Activities describe the current status of a Worker, which determines whether they are available to receive Task assignments. Workers are always set to a single Activity. Flex ships with default TaskRouter Activities (“Available”, “Unavailable”, “Break”, “Offline”). You can add, remove or change friendly names of Activities in the TaskRouter section of the Twilio Console.


The Availability property of an Activity determines whether a Worker in this Activity is ready to accept new Tasks.

Every TaskRouter Workspace needs to choose a couple of “special” Activities, required for TaskRouter operation. See Activity Resource for more information on TimeoutActivity and DefaultActivity. In addition, the LogoutActivity is the only unbilled Activity on Active User Hour pricing. By default, all of these are set to the Offline Activity.

You can create additional Activities via the Twilio Console or the REST API.

Task Channels

Your Flex contact center can have different types of Tasks, which are separated by Task Channels. Task Channels help TaskRouter identify available Workers who can handle the Task. The default Task Channels created for a Flex account are “default”, “voice”, “chat”, “sms” and “video”.

Worker Capacities and Multitasking

All Flex Workspaces are multitasking, i.e., they allow Workers to handle multiple Tasks in parallel. In a typical contact center environment, agents may be handling both voice calls and messaging requests. While agents can handle just one voice call at a time, you may want them to handle multiple messaging Tasks simultaneously. Multitasking allows you to specify the rules for how Workers can handle multiple Tasks at a time.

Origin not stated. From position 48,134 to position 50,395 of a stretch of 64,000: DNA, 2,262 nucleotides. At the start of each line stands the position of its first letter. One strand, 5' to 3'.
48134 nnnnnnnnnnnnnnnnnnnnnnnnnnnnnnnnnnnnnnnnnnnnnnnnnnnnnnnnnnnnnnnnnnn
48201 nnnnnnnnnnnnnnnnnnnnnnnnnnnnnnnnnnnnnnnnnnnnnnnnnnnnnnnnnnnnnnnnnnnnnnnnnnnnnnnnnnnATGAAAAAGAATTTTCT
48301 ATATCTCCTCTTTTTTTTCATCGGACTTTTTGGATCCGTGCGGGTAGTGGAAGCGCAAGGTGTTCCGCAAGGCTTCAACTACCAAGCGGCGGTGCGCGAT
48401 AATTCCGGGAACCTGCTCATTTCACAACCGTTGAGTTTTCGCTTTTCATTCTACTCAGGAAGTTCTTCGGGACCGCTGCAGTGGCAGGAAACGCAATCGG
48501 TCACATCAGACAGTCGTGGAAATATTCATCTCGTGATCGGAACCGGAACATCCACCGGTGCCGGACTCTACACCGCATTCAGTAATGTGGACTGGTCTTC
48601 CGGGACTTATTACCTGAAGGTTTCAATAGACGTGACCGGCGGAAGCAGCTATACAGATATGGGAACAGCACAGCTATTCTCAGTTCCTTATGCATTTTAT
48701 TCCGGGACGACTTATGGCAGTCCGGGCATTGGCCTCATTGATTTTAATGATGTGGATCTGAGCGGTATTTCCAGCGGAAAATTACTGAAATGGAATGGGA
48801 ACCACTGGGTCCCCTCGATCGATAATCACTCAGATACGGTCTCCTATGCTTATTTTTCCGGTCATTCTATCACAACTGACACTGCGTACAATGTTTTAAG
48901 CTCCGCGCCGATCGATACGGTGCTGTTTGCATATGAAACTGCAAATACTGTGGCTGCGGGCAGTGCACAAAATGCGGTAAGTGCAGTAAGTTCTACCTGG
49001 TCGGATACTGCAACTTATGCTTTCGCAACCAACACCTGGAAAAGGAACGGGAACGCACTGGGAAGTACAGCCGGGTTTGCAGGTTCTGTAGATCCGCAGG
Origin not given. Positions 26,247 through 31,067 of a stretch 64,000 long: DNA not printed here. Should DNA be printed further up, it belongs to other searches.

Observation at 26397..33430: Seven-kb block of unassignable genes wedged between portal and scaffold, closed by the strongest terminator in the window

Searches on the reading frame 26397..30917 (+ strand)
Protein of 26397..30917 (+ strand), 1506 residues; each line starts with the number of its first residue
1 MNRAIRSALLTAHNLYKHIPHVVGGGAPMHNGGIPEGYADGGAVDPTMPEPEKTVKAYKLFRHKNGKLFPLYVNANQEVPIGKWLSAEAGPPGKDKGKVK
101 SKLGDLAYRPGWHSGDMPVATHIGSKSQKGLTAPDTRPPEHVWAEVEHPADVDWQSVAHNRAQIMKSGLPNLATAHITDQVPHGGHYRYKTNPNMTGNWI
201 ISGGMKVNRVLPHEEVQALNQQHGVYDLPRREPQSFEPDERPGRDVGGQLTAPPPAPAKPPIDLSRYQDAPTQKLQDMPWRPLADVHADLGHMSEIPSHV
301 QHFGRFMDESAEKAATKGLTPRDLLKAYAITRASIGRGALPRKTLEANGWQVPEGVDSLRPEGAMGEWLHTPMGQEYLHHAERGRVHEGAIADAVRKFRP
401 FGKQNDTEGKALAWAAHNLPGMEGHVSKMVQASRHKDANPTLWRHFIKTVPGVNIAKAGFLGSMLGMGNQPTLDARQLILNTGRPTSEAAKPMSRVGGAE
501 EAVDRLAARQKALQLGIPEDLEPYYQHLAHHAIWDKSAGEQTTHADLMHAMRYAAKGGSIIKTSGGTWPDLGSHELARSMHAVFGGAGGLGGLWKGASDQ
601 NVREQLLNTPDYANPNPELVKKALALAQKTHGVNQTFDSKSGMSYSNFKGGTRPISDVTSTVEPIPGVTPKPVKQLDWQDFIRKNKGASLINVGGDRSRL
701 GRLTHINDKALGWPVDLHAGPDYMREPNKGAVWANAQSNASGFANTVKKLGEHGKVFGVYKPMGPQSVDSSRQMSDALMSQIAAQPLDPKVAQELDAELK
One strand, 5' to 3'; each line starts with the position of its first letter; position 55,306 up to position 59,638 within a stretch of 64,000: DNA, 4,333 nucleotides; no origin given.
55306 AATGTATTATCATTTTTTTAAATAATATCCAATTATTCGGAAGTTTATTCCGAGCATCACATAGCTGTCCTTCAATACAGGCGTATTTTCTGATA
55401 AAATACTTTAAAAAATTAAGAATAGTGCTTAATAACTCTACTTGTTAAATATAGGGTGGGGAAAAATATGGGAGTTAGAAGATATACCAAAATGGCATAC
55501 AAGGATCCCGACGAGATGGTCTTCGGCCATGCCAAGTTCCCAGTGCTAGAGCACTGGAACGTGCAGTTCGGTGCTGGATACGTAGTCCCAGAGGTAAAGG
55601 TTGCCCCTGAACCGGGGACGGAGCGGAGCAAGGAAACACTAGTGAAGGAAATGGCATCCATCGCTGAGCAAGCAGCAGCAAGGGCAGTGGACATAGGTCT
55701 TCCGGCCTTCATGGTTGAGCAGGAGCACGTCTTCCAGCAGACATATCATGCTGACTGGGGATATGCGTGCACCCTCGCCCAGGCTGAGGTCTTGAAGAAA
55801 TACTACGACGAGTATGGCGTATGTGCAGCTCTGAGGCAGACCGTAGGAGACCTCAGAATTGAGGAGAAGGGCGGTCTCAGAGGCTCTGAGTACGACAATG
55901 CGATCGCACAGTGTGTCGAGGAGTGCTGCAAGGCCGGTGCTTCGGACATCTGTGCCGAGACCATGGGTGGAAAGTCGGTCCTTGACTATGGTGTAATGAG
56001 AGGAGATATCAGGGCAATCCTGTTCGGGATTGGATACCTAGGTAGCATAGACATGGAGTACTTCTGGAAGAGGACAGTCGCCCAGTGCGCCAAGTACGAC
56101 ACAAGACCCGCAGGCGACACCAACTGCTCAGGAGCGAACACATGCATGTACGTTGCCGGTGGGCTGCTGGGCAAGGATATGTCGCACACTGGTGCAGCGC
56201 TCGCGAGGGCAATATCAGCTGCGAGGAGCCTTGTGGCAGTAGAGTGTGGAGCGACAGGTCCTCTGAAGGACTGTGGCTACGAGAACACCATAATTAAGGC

Worker capacity for a certain Task Channel defines how many Tasks can be assigned to that Worker at any given time. For example, if John’s capacity for the sms Task Channel is 2, it means that TaskRouter can assign up to 2 SMS-based messaging sessions to John. Further sessions can be assigned once any of the previous ones are completed. You can learn more about Capacity and multitasking in the Worker Channel resource and the Multitasking page.

Ordering Strategies

Task Ordering

You can configure each Task Queue to have one of these Task orders:

  • “First In, First Out” (FIFO) (default) - Tasks are ordered in descending order of priority (highest priority first) and then by ascending order of time (oldest first) i.e. the highest priority Task is picked up first and if there are multiple Tasks of the same priority, the oldest one gets picked up before the others.
  • “Last In, First Out” (LIFO) - Tasks are ordered in descending order of time (newest first) and made available for assignment. Priority is ignored.

If there is a mix of FIFO and LIFO Task Queues on the Workspace, set the Order Priority setting on the Workspace to specify whether FIFO or LIFO Task Queues should be prioritized. For example, if Workspace Order Priority is set to FIFO, and an agent is part of both FIFO and LIFO Task Queues, that agent will be assigned Tasks from the FIFO Task Queues first.

Worker Assignment Ordering

Round-robin assignment is the default worker ordering strategy in Flex TaskRouter Workspaces. This type of ordering means that available Workers receive Tasks proportionally and in circular order, without other factors being evaluated.

Channel-Optimized Routing is a Task Channel setting that isolates Worker assignment for this Task Channel from other Task Channels. When enabled for a Task Channel on a round-robin assignment Workspace, a separate round-robin circle takes effect for that specific Task Channel (e.g. the next Voice call goes to the agent who hasn’t received a Voice call for the longest time). Currently, you can enable Channel-Optimized Routing for a Task Channel only via the REST API.

Activity-based routing is an evaluation pattern that allows you to include or exclude agents based on the Activity that they are in. See this documentation for example use cases and relevant TaskRouter expressions.

More Information

  • How TaskRouter Works - Learn more about TaskRouter's capabilities and get started with TaskRouter Development.